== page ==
Monday, November 20, 2006

Becker on Milton Friedman
Mike Rappaport

Gary Becker writes:

I will discuss instead several ideas in his remarkable book, Capitalism and Freedom, published in 1962, that contains almost all his well-known proposals on how to improve public policy in different fields. These proposals on based on just two fundamental principles. The first is that in the vast majority of situations, individuals know their own interests and what is good for them much better than government officials and intellectuals do. The second is that competition among providers of goods and services, including among producers of ideas and seekers of political office, is the most effective way to serve the interests of individuals and families, especially of the poorer members of society.

The famous education voucher system found in this book, and based on an article published in the 1950's, embodies both principles: that parents generally know the interests of their children better than teachers unions and school boards do, and that competition among schools is the best way to serve the educational interests of children. He added the further insight that one can and should separate government financing of education from government running of schools. The voucher system retains government financing, but forces public schools to compete for funds against private for-profit and non-profit schools. The voucher proposal has I believe won the intellectual battle over the value of competition among schools at the k-12 school level as well as at the college level, but so far vouchers have won only limited political victories in terms of actual implementation. This is mainly due to the dedicated opposition of public school teachers unions who fear competition from private schools.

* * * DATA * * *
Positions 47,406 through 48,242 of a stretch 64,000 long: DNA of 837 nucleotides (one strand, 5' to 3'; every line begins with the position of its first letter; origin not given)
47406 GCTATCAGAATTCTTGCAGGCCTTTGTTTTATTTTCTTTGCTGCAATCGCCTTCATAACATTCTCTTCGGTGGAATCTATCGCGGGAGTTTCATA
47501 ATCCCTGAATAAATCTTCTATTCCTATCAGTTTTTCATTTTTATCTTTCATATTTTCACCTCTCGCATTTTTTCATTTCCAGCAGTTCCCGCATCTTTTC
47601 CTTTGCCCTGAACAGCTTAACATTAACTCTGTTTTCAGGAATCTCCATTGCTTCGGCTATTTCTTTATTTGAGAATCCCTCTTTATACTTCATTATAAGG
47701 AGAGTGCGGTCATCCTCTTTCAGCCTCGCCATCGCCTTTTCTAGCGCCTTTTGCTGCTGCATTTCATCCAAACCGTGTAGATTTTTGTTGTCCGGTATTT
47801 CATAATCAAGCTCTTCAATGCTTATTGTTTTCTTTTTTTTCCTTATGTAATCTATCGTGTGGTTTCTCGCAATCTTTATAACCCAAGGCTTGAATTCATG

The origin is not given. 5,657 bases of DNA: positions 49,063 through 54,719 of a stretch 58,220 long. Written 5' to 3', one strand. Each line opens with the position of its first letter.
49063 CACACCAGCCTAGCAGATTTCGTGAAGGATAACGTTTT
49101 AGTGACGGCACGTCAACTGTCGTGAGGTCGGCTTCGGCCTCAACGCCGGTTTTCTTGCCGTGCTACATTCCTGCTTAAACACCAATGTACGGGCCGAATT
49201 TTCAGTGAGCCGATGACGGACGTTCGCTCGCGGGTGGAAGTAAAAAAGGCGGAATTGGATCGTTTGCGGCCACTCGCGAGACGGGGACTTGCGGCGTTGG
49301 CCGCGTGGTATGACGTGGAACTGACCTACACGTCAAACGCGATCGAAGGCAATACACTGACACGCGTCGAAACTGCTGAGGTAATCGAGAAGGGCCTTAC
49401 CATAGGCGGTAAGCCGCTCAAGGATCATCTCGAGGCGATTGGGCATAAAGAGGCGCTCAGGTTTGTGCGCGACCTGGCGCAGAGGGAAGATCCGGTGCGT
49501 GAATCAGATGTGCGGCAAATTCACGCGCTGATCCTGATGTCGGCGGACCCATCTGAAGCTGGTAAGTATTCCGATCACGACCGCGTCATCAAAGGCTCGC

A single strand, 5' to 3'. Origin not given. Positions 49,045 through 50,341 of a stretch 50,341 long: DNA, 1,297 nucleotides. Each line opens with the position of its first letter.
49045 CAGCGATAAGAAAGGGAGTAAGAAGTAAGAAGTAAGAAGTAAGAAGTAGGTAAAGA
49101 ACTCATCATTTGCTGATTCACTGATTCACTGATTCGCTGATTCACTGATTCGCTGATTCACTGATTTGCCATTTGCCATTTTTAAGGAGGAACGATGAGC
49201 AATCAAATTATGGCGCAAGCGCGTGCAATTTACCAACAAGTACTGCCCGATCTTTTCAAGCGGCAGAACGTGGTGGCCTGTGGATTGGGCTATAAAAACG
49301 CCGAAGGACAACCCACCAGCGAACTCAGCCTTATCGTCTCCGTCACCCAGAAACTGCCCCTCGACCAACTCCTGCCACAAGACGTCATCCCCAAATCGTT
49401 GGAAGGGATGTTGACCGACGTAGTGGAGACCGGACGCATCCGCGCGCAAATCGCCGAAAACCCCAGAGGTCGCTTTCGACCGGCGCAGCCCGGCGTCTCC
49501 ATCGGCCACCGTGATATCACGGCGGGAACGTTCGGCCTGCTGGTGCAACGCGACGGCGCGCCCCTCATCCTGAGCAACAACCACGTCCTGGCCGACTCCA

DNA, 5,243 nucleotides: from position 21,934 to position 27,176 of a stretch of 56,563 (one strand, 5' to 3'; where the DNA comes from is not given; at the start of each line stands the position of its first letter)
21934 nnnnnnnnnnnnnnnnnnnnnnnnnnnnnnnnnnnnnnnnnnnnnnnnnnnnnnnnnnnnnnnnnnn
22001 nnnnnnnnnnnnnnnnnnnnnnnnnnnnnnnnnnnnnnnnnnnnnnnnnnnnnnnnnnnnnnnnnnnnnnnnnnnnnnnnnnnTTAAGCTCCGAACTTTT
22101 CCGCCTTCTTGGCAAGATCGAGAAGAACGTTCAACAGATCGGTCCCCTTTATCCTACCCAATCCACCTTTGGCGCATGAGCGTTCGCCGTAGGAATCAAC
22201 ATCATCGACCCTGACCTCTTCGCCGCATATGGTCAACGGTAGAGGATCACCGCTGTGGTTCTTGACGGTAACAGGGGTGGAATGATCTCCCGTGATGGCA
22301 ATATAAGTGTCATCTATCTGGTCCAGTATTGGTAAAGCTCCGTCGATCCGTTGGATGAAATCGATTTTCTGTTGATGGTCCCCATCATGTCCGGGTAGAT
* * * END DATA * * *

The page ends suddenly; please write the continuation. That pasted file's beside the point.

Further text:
Becker's analysis that Friedman's proposals rest on two fundamental principles is correct, and helps to explain why someone like me would endorse a whole range of proposals on empirical grounds.  The benefits of self determination and competition in economic areas are so clear that one does not need to carefully study and test each proposal before concluding that they make sense.  (Of course, such tests are useful, but I don't feel the need to wait for vouchers to be tested before endorsing them.)

Becker's entire post is well worth reading, as is Posner's criticism of Friedman.

Update: In referring to Posner's criticism of Friedman, I do not mean to endorse it.  It seems to me either a misinterpretation or a very uncharitable interpretation, as many of the comments to his post point out.  To be fair to Posner, Friedman and Hayek were to a certain extent "dogmatic" but everyone must be in a world of imperfect information and in particular the absence of natural experiments.  Posner, alas, is just hostile to their claims, even though they are largely (although not always) correct, when properly interpreted.

https://rightcoast.typepad.com/rightcoast/2006/11/becker_on_milto.html

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